Next Friday, May 27th, I’ll be spending the day in Melbourne with Eugene Kaspersky. If that last name sounds familiar, its because he’s the co-founder and CEO of Kaspersky Lab, makers of multiple security products. Kaspersky is in Australia for the AusCERT conference on the Gold Coast, but will visit Sydney, then Melbourne before heading home to Russia.
Kaspersky will meet with Melbourne’s Lord Mayor, Robert Doyle in the morning, and will finish with the day by soaking up one of Australia’s specialties, an AFL game between Melbourne and Carlton at the MCG.
If you have any questions you’d like to ask Kaspersky, then leave a comment on this post and I’ll try and get you an answer. There’ll be plenty of coverage (Photos, Videos, Twitter and Facebook posts) throughout the day, just be sure to stay glued to http://techAU.tv.
Image credit: Wikipedia
Eugene Kaspersky’s love for mathematics determined his “technical” future. One of his hobbies during high school was to solve problems published in mathematical journals. During his last years in high school, he attended extracurricular classes in physics and mathematics at a dedicated program organized by the Moscow Institute of Physics and Technology. Eugene spent his last two years of high school taking physics and mathematics courses in a specialized program for gifted students organized by and affiliated with Moscow State University.
In 1987, Eugene graduated from the Institute of Cryptography, Telecommunications and Computer Science, where he studied mathematics, cryptography and computer technology, majoring in mathematical engineering.
After graduating, Eugene worked at a multi-disciplinary research institute. It was there that Eugene first began studying computer viruses after detecting the Cascade virus on his computer in October 1989. Eugene analysed the virus and developed a disinfection utility for it – the first such utility he developed. He started collecting malicious programs and disinfection modules for them. This exotic collection later formed the foundation of the famous antivirus database in Kaspersky Anti-Virus. Today, this database includes more than 4 million records and is one of the most complete antivirus databases in the world.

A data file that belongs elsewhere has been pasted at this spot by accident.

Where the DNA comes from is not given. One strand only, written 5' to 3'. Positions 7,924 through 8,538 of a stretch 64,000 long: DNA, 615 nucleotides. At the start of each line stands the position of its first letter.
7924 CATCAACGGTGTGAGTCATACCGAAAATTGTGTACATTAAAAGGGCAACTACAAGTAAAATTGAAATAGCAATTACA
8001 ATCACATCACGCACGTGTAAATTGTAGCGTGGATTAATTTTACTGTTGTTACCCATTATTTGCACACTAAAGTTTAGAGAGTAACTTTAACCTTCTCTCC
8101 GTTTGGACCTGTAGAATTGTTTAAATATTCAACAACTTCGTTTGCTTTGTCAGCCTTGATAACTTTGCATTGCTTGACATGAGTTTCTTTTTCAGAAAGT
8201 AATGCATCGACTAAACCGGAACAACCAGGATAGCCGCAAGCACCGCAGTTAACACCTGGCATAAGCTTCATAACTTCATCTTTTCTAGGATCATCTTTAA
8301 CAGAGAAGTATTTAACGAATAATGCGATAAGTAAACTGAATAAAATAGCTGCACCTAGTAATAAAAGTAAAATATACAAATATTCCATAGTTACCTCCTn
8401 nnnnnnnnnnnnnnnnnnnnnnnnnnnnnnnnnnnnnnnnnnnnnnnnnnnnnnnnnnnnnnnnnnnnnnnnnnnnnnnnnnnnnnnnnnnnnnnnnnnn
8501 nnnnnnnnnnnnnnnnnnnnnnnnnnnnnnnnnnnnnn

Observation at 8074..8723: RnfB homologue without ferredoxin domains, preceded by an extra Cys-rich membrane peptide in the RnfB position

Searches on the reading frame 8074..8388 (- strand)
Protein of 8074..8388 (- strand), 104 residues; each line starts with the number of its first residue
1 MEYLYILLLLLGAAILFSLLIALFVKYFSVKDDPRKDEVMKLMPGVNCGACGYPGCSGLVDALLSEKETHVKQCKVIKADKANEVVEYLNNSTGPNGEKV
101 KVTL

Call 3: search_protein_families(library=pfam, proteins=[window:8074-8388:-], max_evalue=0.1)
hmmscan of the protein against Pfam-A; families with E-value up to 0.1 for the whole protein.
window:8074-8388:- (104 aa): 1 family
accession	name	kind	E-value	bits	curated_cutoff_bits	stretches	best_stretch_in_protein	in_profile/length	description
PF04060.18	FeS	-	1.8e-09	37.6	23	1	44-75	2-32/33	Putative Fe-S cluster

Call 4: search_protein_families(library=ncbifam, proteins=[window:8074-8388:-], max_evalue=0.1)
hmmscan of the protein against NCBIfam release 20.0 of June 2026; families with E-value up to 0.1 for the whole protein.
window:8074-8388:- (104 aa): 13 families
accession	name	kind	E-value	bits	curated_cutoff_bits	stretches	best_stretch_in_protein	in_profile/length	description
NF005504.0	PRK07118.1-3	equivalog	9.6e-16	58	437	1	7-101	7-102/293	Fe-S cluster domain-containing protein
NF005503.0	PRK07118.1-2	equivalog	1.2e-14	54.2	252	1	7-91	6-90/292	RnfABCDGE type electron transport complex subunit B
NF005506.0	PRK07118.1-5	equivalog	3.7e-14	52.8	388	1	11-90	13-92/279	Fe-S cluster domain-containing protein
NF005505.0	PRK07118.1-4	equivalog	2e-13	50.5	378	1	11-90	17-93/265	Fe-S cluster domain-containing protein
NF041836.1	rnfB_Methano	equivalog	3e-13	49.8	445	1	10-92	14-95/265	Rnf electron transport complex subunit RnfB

In 1991, Eugene joined the KAMI Information Technologies Centre, where he and a group of colleagues developed the AVP antivirus project, which became the prototype for Kaspersky Anti-Virus. International recognition of the project occurred in 1994, when the virtually unknown AVP won a contest conducted by Hamburg University’s test lab by demonstrating a higher virus detection rate than the most popular antivirus programs at the time.
In 1997, Eugene and his colleagues decided to establish an independent company, becoming the founders of Kaspersky Lab. From that moment, he has headed the company’s antivirus research. In 2007, Eugene was named CEO of Kaspersky Lab. Eugene is a laureate of the State Prize of the Russian Federation, and a member of the Civic Chamber of the Russian Federation. In 2010 Eugene received the CEO of the Year award from SC Magazine Europe.